Nolan, P., 2014. Globalisation and Industrial Policy: The Case of C hina. The World Economy, 37(6), pp.747-764.

Ortega, F. and Peri, G., 2014. Openness and income: The roles of trade and migration. Journal of international Economics, 92(2), pp.231-251.

Pop, I.I., 2016. Strengths and challenges of China’s “One belt, One road” Initiative. Centre for Geopolitics and Security in Realism Studies.

Rapoport, H., 2016. Migration and globalization: what’s in it for developing countries?. International Journal of Manpower.

Rasoulinezhad, E., 2017. China’s foreign trade policy with OPEC member countries. Journal of Chinese Economic and Foreign Trade Studies.

Stojanov, D., 2013. QUO VADIS GLOBAL ECONOMY?(TITANIC (THE WORLD ECONOMY) SAILS ALL OVER THE WORLD OCEANS WITHOUT A CAPTAIN). Economic and Social Development: Book of Proceedings, p.814.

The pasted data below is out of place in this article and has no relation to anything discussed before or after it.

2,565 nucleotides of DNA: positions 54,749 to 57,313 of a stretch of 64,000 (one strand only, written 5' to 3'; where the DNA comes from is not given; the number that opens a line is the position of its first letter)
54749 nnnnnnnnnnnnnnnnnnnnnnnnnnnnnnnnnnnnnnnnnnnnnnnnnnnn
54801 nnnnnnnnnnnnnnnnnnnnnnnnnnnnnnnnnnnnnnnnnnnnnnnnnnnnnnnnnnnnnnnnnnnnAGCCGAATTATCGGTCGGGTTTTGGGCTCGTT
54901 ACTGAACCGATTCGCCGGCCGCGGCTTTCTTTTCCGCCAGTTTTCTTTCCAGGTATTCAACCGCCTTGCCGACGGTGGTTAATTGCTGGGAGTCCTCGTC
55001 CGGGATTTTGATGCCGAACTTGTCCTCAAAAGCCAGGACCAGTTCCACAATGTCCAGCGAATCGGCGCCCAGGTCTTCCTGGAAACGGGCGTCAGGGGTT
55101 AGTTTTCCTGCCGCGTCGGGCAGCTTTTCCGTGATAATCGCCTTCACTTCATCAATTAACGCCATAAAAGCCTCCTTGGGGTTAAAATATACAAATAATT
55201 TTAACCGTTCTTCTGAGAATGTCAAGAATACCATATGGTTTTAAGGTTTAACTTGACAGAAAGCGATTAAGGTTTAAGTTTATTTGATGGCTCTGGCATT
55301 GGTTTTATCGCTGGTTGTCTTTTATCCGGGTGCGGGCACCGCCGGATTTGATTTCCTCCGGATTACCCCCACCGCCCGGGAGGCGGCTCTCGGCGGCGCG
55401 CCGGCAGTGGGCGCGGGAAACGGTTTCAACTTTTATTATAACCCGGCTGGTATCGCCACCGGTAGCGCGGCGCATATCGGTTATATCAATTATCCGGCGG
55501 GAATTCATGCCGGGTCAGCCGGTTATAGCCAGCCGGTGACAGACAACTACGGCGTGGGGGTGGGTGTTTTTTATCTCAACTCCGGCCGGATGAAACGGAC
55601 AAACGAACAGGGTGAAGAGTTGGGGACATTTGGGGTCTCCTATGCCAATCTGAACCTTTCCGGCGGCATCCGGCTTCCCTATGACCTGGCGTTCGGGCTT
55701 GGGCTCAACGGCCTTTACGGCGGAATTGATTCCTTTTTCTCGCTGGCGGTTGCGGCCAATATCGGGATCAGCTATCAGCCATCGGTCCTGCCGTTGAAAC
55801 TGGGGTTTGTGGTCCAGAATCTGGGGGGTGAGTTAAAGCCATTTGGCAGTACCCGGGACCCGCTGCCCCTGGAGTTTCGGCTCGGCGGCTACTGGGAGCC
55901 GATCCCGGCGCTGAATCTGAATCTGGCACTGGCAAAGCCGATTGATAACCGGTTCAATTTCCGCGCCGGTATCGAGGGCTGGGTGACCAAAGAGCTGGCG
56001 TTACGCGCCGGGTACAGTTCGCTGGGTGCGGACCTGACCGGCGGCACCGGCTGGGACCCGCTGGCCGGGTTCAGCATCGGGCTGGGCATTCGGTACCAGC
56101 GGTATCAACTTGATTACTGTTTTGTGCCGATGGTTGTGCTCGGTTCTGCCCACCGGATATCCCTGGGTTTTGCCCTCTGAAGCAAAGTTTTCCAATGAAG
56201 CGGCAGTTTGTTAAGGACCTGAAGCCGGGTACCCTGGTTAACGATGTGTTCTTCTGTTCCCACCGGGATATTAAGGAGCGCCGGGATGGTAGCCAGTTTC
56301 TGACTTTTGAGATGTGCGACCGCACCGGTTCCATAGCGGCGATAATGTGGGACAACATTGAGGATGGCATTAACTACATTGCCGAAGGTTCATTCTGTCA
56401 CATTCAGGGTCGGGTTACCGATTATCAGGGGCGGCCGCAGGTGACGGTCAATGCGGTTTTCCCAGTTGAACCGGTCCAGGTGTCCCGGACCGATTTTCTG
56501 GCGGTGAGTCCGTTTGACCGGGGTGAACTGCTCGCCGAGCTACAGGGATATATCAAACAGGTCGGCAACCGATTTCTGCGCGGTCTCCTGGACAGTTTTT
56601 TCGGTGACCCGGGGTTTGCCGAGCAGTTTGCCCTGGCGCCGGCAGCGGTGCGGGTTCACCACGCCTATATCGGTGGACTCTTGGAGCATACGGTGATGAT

Yu, M., 2015. Processing trade, tariff reductions and firm productivity: evidence from Chinese firms. The Economic Journal, 125(585), pp.943-988.

Yu, M., 2018. China’s international trade development and opening-up policy design over the past four decades. China Economic Journal, 11(3), pp.301-318.